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This installment of Foundations of Audio explains one of the most essential ingredients in audio mixing, reverb—the time it takes for sound to bounce, echo, and decay during a live performance or recording. Reverb gives a natural richness to your recordings, which is possible to reproduce. Producer and audio engineer Alex U. Case covers the acoustic, mechanical, and digital means for creating reverb, and charts the parameters (room size, density, etc.) you'll need to know to take advantage of the original recording space and enhance it in post. He then shows how to simulate reverb digitally with effects, adding timbre, texture, and contrast, and improve the sound of your mixes with a sense of space and depth.
These techniques can be practiced with the free Get in the Mix sessions, currently available for Pro Tools and Logic Pro.
Convolution relies on measured impulse responses to bring the sound of another space to our tracks. We need to recognize that every impulse response we load into our convolution engine was measured by someone else. Mistakes might be made, and a flawed impulse response will produce flawed reverb. We must seek out the best impulse responses and watch out for poorly measured ones. No single impulse response describes an entire hall. The impulse response, that signature pattern of reflections for a hall, depends on the location of the sound source and the location of the receiver and the state of occupancy of the hall.
Picture a concert hall with a stage for all the musicians and about 2,000 seats out on the orchestra floor for the audience. The impulse response is unique from each and every instrument location on stage to each and every seat location. So while someone might offer you the impulse response for your convolution reverb from some famous hall that you know and admire, there is no guarantee that the impulse response is from a good seat. You need to know something about the methods used when measuring the impulse response. Where do they put the sound source to trigger the pattern of reflections, and where do they put the measurement microphone to capture it? Moving either one of these, the sound source or the receiver position, gives you a different impulse response.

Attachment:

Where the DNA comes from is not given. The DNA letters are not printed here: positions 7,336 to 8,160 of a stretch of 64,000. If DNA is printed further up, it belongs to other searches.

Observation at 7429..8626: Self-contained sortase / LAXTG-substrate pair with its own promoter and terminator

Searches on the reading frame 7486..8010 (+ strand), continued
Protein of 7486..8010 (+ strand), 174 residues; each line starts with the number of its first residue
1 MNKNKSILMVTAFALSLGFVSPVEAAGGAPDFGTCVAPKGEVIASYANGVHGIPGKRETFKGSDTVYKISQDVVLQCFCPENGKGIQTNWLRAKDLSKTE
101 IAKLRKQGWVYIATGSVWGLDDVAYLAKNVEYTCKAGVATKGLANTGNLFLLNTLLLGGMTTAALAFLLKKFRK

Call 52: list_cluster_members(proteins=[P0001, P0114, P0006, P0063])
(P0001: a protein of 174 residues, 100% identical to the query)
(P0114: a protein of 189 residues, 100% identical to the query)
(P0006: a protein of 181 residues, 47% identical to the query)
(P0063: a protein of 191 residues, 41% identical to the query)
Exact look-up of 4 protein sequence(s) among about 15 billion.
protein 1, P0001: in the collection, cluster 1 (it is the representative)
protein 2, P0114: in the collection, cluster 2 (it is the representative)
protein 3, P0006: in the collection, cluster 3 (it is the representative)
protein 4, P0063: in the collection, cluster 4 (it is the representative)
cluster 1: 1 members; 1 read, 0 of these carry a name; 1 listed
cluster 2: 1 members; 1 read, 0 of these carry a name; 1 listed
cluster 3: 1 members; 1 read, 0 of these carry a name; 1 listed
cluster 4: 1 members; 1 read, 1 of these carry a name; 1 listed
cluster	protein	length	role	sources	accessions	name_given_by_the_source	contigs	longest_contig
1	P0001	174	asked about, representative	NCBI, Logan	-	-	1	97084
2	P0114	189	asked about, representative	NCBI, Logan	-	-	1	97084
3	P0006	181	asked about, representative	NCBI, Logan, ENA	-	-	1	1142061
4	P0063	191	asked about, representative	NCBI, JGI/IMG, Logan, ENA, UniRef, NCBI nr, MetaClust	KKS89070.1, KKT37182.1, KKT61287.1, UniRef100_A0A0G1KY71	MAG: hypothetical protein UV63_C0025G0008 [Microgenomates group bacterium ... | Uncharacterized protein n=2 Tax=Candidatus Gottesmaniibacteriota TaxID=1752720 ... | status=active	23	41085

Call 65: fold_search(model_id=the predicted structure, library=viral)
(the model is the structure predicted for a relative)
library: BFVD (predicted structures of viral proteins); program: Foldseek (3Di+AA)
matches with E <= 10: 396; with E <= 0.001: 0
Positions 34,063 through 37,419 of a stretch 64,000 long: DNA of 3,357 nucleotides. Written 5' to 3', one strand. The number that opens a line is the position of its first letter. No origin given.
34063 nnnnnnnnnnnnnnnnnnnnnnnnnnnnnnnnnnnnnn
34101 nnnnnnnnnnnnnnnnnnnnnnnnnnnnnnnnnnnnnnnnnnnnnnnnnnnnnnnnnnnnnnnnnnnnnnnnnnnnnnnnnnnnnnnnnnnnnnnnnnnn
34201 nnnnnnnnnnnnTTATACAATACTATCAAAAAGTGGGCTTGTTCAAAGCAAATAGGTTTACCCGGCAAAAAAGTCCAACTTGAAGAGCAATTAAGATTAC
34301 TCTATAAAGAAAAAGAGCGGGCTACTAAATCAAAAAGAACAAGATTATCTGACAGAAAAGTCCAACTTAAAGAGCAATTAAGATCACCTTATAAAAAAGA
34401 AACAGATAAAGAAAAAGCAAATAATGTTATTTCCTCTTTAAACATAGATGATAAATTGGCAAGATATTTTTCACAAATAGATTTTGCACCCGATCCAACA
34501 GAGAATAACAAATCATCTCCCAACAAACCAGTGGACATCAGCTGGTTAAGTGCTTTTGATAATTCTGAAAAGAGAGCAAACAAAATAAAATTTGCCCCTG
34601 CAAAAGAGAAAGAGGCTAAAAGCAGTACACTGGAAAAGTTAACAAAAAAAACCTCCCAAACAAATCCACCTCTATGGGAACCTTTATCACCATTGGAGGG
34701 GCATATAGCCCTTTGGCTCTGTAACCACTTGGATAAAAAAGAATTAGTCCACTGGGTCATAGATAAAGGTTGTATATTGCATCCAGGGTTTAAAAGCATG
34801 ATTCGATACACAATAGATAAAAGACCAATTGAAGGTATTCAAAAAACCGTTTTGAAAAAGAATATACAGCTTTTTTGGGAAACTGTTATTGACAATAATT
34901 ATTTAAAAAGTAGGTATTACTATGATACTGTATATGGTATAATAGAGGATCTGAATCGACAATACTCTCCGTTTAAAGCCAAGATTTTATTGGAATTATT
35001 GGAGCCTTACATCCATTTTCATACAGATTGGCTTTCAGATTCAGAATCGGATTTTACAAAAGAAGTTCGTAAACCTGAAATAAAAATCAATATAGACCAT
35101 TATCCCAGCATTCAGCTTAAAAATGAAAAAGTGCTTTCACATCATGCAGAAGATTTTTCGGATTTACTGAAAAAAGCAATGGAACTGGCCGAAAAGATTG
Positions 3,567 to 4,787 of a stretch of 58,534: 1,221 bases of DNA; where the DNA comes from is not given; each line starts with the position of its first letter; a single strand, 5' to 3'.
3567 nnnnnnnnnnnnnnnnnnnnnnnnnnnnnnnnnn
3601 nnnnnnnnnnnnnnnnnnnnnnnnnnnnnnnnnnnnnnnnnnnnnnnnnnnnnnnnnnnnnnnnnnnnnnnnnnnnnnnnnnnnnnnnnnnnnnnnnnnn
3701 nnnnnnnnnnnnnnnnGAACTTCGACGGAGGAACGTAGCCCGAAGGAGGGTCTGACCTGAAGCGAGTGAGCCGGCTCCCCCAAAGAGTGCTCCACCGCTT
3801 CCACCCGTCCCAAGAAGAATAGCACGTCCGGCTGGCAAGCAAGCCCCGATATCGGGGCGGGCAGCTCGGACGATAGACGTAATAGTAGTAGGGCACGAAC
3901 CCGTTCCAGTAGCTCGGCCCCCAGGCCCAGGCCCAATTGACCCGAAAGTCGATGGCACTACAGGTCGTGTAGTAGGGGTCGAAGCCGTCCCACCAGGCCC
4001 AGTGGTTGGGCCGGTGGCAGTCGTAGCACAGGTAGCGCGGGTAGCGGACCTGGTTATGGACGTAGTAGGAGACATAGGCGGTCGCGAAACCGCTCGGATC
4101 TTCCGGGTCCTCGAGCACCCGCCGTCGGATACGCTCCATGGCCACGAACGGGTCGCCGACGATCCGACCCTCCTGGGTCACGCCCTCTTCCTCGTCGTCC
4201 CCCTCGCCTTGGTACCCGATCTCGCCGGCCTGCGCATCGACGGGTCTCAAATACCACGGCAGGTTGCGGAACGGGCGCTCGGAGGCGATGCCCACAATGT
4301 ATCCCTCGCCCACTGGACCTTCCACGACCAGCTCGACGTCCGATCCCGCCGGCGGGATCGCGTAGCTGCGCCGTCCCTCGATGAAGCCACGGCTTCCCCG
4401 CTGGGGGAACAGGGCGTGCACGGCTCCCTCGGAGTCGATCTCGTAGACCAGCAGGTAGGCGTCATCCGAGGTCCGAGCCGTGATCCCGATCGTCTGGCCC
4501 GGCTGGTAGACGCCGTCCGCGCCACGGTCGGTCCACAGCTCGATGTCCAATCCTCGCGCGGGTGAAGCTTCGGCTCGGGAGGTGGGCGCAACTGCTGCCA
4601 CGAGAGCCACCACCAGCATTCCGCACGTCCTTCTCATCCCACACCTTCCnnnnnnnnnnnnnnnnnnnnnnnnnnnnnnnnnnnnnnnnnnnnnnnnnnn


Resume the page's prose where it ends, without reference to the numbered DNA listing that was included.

With 2,000 seats and, say, a 100 stage positions, there are 200,000 possible impulse responses. So we have this constraint on convolution. No single impulse response describes an entire hall. It's not enough to know you have an impulse response for a great hall; you need to also know that the impulse response is for a good seat for sound sources and a sweet spot on stage. And those coveted halls might sound great at a sold-out concert, but are the seats full when they grabbed the impulse response? Occupancy certainly influences the reflection pattern.
A seat with someone in it reflects sound differently than an empty seat. There is more. The measurement quality used to obtain the impulse response is also important. If shoddy equipment is used or poor technique is employed, it absolutely pollutes the impulse response, leading to a poor sounding reverb. Convolution reverb is only as good as the impulse response itself. For the impulse responses you use it really helps to know something about their measurement history, the placement strategies, the occupancy of the hall, the skills, and experience of the people who captured the impulse response, the gear they used, et cetera.
Be an informed user of convolution. Listen carefully for flaws every time you load up a new impulse response. Seek out the best reviewed impulse responses, so that you can bring the other spaces of the world into your mix with confidence and great-sounding results.
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